After attending the Grace Hopper Celebration of Women in Computing , I wanted to choose a central message to share: one aspect of the whole experience that would sum everything up. First I thought about how awesome it was to be at a tech conference, learning about the latest research and cool new technologies from the researchers themselves. But then it struck me how exciting it was to be in the beautiful George R. Brown Convention Center in Houston with 12,000 other technical women, and what the success of the Grace Hopper conference says about the ways in which society and culture are changing. And finally, I thought of how fulfilling it was to give back to the community by doing résumé workshops, and to introduce people to the new community board featuring the Qualcomm Snapdragon 410 processor, the DragonBoard 410c. So when it comes right down to it, I'm not sure I can pick just one thing to share!
Any tech conference showcases cool new stuff. But my favorite presentations were the ones that focused on the Internet of Things. I also enjoyed hearing industry leaders speculating about which tech trends will last (synthetic meat is going to be big, apparently) and what will fade away. There was also a call to action to focus on real problems (such as the serious lack of water in California) rather than building frivolous apps—say, ordering a pizza with an emoji.
We also had the opportunity to introduce some young women to one of Qualcomm Technologies’ contributions to the Internet of Things: the Dragonboard 410c by Arrow Electronics. We came up with the idea for this event back in March after deciding that we could do something MUCH more interesting than another sponsored lunch. We wanted it to be a fun learning experience that gave people skills and tools to explore aspects of engineering they might not learn about otherwise, all while introducing them to a development board that puts the Snapdragon processor in their hands. The “HardWEAR Shindig” as we called it was all about interacting with hardware, and with each other. Each participant got a “QBadge”, a device I invented and pre-programmed with information they provided when they RSVPed (you can see two of them at the top of this page). As they were interacting with each other the Qbadge would light up colored LEDs that would indicate the number of answers they had in common, after that, they used their programming skills to create their own sequences for the LEDs. Not only was it a learning experience for the participants but also for me! In fact, in order to create the Qbadge, I had to learn about and experiment with various technologies and programing sequences to make it work the way we wanted. I also grew as a leader: I learned how to lead several teams of people, bringing together diverse skill-sets to create everything we needed for a successful event, and drove requirements for the overall project. It was a really rewarding and wonderful experience.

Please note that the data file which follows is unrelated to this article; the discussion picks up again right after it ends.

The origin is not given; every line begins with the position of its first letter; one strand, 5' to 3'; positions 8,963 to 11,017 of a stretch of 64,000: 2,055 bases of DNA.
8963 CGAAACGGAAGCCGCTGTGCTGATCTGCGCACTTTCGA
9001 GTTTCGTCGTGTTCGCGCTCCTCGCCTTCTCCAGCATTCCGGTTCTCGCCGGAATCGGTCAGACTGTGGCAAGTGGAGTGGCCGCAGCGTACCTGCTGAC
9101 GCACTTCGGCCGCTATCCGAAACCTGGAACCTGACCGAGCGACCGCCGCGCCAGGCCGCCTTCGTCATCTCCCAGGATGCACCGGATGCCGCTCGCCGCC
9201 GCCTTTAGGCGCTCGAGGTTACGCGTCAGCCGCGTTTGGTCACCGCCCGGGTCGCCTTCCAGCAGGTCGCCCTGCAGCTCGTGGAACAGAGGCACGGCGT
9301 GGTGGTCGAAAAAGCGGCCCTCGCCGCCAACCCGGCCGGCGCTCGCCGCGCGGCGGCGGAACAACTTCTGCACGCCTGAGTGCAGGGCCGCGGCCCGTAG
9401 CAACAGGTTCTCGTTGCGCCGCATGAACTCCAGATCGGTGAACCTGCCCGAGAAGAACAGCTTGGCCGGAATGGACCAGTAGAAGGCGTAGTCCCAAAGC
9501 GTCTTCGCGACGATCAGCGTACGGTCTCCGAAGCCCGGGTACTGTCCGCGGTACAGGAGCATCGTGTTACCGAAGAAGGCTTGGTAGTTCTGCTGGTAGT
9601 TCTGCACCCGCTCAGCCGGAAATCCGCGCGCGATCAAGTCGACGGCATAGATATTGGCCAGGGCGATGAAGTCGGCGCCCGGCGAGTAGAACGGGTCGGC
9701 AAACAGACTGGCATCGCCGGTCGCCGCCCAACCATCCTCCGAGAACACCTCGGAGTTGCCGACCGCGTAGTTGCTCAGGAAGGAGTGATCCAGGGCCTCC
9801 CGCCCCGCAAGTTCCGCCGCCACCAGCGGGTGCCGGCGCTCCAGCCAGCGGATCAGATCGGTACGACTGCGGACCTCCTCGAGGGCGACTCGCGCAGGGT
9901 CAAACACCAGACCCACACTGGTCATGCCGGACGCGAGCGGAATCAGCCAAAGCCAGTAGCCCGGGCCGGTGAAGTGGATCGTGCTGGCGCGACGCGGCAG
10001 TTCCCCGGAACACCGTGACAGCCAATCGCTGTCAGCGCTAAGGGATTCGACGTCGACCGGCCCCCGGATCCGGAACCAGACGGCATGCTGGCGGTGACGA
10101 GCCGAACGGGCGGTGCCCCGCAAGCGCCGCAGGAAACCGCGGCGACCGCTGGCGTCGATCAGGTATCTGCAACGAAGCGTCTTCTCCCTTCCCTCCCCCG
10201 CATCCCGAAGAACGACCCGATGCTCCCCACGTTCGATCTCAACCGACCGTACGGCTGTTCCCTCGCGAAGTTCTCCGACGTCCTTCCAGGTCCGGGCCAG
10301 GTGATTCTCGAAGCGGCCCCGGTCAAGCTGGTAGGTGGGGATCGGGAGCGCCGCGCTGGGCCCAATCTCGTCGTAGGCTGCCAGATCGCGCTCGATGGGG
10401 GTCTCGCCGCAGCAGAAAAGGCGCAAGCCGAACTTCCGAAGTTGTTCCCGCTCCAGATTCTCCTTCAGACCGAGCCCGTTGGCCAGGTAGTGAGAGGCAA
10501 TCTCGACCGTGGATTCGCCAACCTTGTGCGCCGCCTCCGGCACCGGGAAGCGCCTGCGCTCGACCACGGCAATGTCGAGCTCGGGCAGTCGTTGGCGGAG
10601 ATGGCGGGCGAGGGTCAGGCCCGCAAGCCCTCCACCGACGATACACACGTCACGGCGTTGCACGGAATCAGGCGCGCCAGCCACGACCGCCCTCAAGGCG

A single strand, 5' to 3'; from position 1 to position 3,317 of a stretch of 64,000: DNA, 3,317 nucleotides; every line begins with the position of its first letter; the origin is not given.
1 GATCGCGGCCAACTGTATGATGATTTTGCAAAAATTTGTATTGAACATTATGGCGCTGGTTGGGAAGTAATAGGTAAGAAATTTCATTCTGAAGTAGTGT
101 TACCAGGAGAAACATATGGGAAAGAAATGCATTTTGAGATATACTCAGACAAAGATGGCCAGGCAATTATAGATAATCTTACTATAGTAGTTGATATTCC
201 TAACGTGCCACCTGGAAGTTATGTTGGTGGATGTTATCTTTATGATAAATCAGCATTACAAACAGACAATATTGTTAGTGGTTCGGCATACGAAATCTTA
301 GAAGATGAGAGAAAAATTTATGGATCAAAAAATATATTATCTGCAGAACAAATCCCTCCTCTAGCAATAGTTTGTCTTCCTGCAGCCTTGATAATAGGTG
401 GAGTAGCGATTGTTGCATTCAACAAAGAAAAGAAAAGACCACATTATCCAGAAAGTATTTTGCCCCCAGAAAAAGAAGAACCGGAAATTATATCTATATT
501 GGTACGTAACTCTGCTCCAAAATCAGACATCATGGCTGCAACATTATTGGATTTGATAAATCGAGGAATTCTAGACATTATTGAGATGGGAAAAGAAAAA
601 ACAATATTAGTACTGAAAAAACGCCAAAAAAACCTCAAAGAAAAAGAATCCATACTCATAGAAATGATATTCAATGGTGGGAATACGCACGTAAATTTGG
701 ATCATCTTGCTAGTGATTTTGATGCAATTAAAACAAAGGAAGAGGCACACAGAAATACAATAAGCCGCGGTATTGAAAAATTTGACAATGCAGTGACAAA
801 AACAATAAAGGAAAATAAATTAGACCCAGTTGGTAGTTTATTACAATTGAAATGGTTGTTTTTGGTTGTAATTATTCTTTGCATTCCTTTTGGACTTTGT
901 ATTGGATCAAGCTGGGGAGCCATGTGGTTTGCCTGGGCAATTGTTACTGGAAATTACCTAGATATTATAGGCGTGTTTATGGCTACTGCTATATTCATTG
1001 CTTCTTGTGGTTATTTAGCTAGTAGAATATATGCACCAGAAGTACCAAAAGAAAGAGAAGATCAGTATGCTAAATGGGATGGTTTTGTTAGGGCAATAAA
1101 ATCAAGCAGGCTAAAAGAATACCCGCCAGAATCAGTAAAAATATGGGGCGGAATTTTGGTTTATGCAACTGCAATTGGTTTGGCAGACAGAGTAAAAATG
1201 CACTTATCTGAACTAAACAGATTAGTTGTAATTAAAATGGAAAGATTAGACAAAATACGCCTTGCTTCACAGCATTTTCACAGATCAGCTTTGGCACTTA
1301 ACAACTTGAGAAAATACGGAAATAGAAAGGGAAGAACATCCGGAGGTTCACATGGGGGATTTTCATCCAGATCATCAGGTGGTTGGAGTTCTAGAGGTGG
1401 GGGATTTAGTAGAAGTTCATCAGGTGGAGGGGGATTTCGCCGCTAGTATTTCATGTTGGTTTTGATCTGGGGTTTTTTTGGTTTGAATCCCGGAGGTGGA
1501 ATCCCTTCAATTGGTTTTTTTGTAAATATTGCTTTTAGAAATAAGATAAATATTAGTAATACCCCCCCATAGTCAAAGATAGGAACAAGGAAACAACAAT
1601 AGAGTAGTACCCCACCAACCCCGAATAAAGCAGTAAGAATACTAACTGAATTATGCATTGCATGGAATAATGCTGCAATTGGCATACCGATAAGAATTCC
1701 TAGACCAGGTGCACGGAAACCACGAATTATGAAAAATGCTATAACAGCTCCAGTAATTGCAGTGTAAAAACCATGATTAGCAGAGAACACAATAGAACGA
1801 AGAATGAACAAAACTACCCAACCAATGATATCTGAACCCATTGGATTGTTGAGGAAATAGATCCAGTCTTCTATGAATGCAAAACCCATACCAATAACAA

Beyond just attending talks, my colleagues and I gave a presentation at the Student Opportunity Lab. We talked about how to format your résumé to help it stand out to recruiters, and how to participate in events like hackathons and conferences (including the Qualcomm Women Collegiate Conference for freshmen and sophomores, and the DECA conference for people of color) to add more interest to a résumé. Our table was so popular that we took over a second table, to allow more people to participate. Giving tangible feedback that has such a direct impact on someone felt so rewarding.
And doing all of this in rooms filled with technical women—well, that part felt totally natural. There's nothing special about female engineers, just like there's nothing special about male engineers. We're all just people doing what we do best: asking questions, identifying problems, and coming up with solutions.
I'm so honored to have been a part of the Grace Hopper Celebration this year, and I'm so excited for all the changes that we're all a part of now.